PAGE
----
Jason Ernst


Advances in high-throughput technologies such as DNA sequencing are enabling the generation of massive amounts of biological data. This data is providing unprecedented opportunities to gain a systematic understanding of the genome of organisms and the regulation of genes encoded in them, but calls for new computational approaches for its analysis.


To address these challenges, I have developed computational methods for genome interpretation and for understanding gene regulation. (1) I developed a clustering method, STEM, for the analysis of short time series gene expression data, and initially applied it to data on immune response in human. STEM has since become a widely used method in many species and contexts. (2) I developed DREM, a method for integrating time series gene expression data with transcription factor-gene interactions, which reveals gene regulation temporal dynamics, which I applied originally in yeast and most recently in the context of the Drosophila modENCODE project. (3) I developed a method for predicting targets of transcription factors across the human genome by integrating sequence, annotation, and chromatin features, given the increasing availability of epigenetic information on chromatin modifications. (4) To exploit epigenomic information more systematically, I developed an algorithm for discovering and characterizing biologically-significant combinations of chromatin modifications across a genome, or 'chromatin states', based on their recurring patterns across the genome. (5) I used these chromatin states to study the dynamics of epigenetic changes across nine cell types in the context of the human ENCODE project, revealing a dynamic epigenomic landscape, that reveals causal regulators for cell type-specific enhancers, and provides new insights for interpreting disease-associated SNPs from genome-wide association studies (GWAS).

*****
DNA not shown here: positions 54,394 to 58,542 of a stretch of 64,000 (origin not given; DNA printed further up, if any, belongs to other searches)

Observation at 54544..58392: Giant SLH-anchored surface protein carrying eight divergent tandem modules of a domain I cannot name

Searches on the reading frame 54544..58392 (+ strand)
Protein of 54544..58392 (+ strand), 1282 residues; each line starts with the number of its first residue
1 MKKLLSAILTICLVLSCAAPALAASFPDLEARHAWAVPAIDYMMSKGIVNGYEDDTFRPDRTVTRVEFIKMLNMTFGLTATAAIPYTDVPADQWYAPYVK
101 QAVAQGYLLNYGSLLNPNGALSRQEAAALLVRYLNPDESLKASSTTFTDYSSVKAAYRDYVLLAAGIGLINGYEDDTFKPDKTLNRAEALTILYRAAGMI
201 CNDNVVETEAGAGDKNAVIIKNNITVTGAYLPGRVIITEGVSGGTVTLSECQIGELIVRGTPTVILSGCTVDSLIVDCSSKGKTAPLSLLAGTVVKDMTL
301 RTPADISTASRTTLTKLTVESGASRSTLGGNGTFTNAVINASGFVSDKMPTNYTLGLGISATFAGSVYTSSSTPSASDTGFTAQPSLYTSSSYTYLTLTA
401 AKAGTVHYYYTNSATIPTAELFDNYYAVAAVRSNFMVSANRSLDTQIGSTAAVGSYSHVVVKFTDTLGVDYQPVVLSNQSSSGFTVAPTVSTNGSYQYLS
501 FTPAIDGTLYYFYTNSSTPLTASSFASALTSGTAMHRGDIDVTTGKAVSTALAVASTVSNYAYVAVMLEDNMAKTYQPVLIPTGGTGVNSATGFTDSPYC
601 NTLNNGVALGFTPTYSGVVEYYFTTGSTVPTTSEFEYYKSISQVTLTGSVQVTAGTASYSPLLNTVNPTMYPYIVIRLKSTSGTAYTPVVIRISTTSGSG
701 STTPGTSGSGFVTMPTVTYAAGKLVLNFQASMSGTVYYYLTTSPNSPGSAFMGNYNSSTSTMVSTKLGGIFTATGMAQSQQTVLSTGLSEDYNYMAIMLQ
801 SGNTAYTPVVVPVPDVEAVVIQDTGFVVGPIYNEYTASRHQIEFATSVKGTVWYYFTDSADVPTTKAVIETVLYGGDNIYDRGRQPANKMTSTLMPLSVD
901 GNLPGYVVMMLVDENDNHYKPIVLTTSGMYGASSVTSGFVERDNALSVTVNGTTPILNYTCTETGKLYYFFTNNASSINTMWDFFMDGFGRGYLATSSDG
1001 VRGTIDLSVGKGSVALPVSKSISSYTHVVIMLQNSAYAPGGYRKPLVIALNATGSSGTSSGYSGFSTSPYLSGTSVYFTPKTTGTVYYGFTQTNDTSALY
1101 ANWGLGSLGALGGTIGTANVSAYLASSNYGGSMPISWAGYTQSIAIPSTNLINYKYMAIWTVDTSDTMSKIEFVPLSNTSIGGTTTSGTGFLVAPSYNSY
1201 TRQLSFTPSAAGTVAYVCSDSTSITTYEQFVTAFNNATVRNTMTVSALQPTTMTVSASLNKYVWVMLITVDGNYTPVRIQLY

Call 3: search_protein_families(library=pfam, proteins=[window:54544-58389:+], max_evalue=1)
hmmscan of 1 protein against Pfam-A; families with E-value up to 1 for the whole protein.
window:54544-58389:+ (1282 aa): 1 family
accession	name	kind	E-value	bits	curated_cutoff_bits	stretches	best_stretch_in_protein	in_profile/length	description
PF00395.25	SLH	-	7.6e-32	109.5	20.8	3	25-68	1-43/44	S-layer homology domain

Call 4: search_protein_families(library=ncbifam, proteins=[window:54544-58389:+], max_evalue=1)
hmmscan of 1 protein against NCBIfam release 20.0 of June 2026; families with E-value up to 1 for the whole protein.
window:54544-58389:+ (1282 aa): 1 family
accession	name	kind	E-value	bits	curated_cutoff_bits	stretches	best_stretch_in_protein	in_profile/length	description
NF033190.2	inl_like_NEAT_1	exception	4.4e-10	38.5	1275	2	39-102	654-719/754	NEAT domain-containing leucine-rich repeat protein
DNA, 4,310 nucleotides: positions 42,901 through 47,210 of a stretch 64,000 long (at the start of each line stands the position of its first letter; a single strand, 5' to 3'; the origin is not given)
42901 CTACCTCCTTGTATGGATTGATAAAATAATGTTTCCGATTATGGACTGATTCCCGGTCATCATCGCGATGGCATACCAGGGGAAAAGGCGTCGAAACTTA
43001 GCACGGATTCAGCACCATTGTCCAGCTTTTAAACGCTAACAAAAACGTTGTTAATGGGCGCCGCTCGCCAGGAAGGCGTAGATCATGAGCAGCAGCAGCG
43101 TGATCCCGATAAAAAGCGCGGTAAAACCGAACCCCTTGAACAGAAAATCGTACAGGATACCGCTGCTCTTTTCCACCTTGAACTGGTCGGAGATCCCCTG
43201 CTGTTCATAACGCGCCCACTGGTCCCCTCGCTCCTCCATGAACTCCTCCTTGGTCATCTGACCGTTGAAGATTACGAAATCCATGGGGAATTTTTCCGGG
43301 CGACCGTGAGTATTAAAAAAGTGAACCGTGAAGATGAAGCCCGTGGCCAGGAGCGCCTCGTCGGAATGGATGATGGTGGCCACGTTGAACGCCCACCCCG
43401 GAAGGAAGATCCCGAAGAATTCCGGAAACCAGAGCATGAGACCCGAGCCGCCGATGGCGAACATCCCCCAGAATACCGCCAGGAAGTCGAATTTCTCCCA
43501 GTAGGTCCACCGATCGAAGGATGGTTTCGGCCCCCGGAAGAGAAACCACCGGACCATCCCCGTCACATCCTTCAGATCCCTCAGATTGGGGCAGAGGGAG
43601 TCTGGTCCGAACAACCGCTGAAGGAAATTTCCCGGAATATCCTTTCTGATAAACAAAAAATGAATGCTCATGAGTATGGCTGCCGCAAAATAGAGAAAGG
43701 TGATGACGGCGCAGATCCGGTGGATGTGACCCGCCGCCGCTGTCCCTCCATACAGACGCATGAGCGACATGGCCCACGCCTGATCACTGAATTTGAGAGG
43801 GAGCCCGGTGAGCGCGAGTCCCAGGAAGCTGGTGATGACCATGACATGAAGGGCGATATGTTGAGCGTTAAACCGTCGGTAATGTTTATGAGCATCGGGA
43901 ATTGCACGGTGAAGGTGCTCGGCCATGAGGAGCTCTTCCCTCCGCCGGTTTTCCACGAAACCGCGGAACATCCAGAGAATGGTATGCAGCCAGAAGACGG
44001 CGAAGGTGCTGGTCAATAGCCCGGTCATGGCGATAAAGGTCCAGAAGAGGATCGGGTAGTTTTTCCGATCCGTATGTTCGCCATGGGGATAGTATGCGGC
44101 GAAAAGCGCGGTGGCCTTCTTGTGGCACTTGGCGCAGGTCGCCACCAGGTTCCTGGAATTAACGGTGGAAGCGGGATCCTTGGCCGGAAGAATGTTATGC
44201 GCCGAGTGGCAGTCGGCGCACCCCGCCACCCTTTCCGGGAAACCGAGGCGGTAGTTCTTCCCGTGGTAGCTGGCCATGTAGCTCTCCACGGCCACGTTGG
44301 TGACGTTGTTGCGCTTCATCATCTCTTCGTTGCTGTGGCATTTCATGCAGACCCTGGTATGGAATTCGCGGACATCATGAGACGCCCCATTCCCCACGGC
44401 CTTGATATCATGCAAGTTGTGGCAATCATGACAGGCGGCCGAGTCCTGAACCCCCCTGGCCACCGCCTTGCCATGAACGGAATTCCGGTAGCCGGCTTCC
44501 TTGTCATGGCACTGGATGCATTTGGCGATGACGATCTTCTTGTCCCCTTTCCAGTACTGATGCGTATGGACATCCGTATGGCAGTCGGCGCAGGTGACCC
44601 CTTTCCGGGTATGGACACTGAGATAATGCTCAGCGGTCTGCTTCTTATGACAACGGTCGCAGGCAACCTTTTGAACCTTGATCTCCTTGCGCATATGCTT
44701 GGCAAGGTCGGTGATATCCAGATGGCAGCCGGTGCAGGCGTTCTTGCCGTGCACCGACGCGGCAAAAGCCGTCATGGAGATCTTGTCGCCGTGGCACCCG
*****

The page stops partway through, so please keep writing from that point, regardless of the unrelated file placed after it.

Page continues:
These methods provide a systematic way to discern regulatory information amidst the vast non-coding space of the human genome, towards a systematic understanding of gene regulation in the context of health and disease.


Jason Ernst is a NSF Postdoctoral Fellow in Manolis Kellis' group, and also collaborating closely with Bradley Bernstein. His PhD was advised by Ziv Bar-Joseph. Previously he was part of the Systems Biology Group, Machine Learning Department, and School of Computer Science at Carnegie Mellon University.  His research interests involve applying machine learning methods to high-throughput biological data to better understand gene regulation, the epigenome, and the causes of human disease.


B17 Upson Hall

Thursday, February 3, 2011

Refreshments at 3:45pm in the Upson 4th Floor Atrium


Computer Science


Spring 2011


Computational Regulatory Genomics and Epigenomics in Human, Fly, and Yeast